Then there was the news in The Washington Post that the American Legislative Exchange Council (ALEC), the influential conservative state policy organization, was threatening legal action if activist groups continued telling all ALEC’s rich friends like Google and Facebook that ALEC denies climate change. This is a bit rich considering its work protecting the interests of fossil fuel industries (as Ari Phillips at ThinkProgress writes, “Whether the group acknowledges climate change is somewhat beside the point if it doesn’t want to do anything about it.”), but it did prompt Dana Milbank of the Post to say, “There is no denying it: Climate-change deniers are in retreat.

That all might sound like great news for environmentalists—enemy retreat is a good thing. But science-deniers weren’t the only enemies of environmental regulation; they were just a convenient cover. On Tuesday, David Roberts at Grist offered a sobering analysis of the demise of the debate over climate science, saying the shift away from denying the broad scientific consensus that global warming was real was “not because any flood of solutions is forthcoming, but because the science fight has become a distraction from the real work, the important work, which is blocking solutions and protecting the interests of the wealthy.”

Roberts claims that conservative efforts to scare the public away from environmental regulation rely on the same government-is-evil arguments conservatives use on economic issues. It makes sense—with more young voters considering the anti-science wing of the GOP to be backwards and a little out of touch, it’s better to drop the denialism cover. Even Senator Rand Paul, in his quest to appeal to younger voters, voted for an amendment stating that climate change is real, and (partly! just partly) human-made. (Don’t worry, though; if elected, he’s probably not actually going to do anything about it.)

But it might be even easier than focusing on the anti-government-intervention argument, because it turns out you don’t have to actually say you think humans caused it—the necessary step connecting acknowledgment of climate change to public push for proactive environmental policy. And conservatives might be able to continue to get away with that because less than half of the country believes climate change is caused by humans, according to a statistical model from Yale and Utah State University, and only about a third of Americans believe that there’s agreement among scientists. In the researchers’ maps depicting this consensus (or lack thereof) by congressional district, it’s easy to see why real proactive legislation might not be in the immediate future.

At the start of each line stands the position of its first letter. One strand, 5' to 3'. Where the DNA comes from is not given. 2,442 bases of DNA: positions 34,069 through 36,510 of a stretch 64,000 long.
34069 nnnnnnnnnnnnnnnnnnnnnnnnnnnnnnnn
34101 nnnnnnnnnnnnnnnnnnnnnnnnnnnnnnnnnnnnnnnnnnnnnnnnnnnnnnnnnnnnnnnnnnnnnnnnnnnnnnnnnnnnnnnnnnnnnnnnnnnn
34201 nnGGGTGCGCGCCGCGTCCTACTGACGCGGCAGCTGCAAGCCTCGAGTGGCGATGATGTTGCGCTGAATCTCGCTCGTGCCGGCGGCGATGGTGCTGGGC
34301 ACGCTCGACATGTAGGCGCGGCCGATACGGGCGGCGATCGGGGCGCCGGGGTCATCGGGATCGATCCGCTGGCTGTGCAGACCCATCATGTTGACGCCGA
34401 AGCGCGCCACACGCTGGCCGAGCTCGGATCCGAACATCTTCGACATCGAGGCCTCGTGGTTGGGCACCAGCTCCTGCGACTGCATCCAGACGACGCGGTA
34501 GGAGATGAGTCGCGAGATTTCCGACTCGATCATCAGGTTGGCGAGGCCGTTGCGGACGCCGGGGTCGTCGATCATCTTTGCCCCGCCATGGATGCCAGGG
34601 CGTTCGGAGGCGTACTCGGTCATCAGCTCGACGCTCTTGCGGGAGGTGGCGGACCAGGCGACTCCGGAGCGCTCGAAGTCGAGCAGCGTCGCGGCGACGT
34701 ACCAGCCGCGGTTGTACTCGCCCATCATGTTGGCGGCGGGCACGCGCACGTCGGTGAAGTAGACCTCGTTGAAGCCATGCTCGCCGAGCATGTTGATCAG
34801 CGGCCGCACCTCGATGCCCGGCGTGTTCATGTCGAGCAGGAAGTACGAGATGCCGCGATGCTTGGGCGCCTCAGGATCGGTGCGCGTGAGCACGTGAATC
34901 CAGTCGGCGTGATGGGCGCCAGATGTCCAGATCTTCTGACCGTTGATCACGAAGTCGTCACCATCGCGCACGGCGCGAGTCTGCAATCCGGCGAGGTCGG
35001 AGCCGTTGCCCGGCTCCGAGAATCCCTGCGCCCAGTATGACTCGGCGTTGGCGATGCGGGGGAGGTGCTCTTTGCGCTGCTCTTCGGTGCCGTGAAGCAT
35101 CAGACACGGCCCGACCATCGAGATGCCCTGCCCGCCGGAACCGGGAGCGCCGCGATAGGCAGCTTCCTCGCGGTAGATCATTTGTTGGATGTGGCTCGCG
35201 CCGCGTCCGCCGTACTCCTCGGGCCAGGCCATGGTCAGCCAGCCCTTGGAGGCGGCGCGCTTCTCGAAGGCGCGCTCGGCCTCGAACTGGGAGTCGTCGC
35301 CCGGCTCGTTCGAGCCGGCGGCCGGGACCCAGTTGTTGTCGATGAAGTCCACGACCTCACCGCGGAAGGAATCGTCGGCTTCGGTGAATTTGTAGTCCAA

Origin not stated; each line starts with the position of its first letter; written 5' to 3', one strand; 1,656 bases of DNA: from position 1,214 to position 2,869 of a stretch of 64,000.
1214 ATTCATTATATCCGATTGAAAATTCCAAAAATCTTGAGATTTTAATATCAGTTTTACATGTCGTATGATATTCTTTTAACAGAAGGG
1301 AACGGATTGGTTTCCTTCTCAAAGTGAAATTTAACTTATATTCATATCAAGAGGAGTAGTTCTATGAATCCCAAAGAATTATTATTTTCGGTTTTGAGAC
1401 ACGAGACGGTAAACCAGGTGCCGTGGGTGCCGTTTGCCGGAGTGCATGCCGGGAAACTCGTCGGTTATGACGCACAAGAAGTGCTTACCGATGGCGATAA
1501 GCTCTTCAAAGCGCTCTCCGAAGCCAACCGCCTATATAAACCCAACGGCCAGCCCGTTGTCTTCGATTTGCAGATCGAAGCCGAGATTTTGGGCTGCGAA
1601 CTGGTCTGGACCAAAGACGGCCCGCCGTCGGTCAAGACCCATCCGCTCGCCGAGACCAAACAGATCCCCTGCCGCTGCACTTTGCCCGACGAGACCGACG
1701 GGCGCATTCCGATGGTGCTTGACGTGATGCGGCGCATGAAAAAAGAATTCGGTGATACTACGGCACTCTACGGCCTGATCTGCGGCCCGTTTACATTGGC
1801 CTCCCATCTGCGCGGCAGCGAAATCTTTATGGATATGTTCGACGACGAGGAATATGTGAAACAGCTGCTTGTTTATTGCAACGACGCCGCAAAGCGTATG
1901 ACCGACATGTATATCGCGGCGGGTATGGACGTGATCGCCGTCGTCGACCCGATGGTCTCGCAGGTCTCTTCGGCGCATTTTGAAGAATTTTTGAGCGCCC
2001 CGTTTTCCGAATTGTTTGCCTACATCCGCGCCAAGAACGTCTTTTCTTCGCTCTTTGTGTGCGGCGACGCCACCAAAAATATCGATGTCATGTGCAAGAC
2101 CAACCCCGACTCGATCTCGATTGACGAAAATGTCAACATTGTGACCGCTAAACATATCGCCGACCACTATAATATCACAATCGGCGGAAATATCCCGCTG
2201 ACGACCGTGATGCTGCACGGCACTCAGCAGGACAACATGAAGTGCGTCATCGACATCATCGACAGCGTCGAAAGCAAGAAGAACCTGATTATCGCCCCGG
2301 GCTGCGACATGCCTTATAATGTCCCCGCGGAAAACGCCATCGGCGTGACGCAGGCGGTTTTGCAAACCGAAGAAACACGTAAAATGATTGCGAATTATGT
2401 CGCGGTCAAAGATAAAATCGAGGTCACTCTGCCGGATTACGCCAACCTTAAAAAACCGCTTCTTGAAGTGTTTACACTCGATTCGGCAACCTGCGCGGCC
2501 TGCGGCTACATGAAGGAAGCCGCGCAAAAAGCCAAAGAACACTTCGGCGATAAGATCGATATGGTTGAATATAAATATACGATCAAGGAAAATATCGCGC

It’s really an effective strategy: Just say you know there’s a problem, but a problem that was naturally inevitable, and then you don’t have to do anything about it because, well, what could you possibly do? You could even go so far as Republicans have in California (including possible presidential candidate Carly Fiorina), who are boldly saying that environmentalists are the real culprits behind the state’s drought.

And really, that could be how the debate about what to do about climate change manifests in 2016, specifically in the Republican primary. Senators Marco Rubio and Ted Cruz both voted "no" on that climate-change amendment earlier this year, denying that people have anything to do with global warming. If a majority of Americans aren't going to tell them they should—or even can—do anything about climate change, appearing to be anti-science is unlikely to hurt their political fortunes.

Then again, yesterday was a cold day in the nation’s capital—hovering in the 40s—which still matters when there’s a certain chair of the Senate Environment and Public Works Committee who uses snowballs as evidence that global warming is a hoax.


The Inequality of Water

(AP Photo)

People stand outside Detroit City Hall, protesting thousands of residential water-service shutoffs by Detroit's water department, during a rally in Detroit, Thursday, July 24, 2014.

Posted by guest-blogger Sam Ross-Brown.

Late last month, the City of Baltimore began notifying thousands of residents that their water may soon be shut off due to lack of payment. As Sarah Lazare reports for Common Dreams, residents owing more than $250 in payments going back at least six months were notified that they had 10 days to pay their bills in full or have their taps shut off. The number of residents who received a notice last month nears 25,000, though Food & Water Watch estimates that a full 75,000 Baltimore residents are in danger of losing running water in their homes.

What’s worse, the shut-offs serve to deepen the racial and economic divisions in a deeply unequal city. Baltimore’s poverty rate is nearly twice the rate nationwide while the cost for utilities like water has jumped more than 40 percent over the past three years. The shut-offs are set to disproportionately impact Baltimore’s large non-white majority, despite the fact that a few hundred businesses collectively owe more than $15 million in unpaid water bills to the city.

Baltimore’s threat to shut off its residents’ water supply echoes a similar move by the City of Detroit in the summer of 2014. As Kristen Doerer reported for the Prospect last August, city officials in Detroit shut off running water to some 17,000 residents who were behind on their payments, most of them poor and non-white. After an international outcry, and an unprecedented warning from the United Nations that the shut-off violated basic human rights, the city backed off. As in Baltimore, households represented the vast majority of water shut-offs, despite private businesses owing more than ten times as much on average.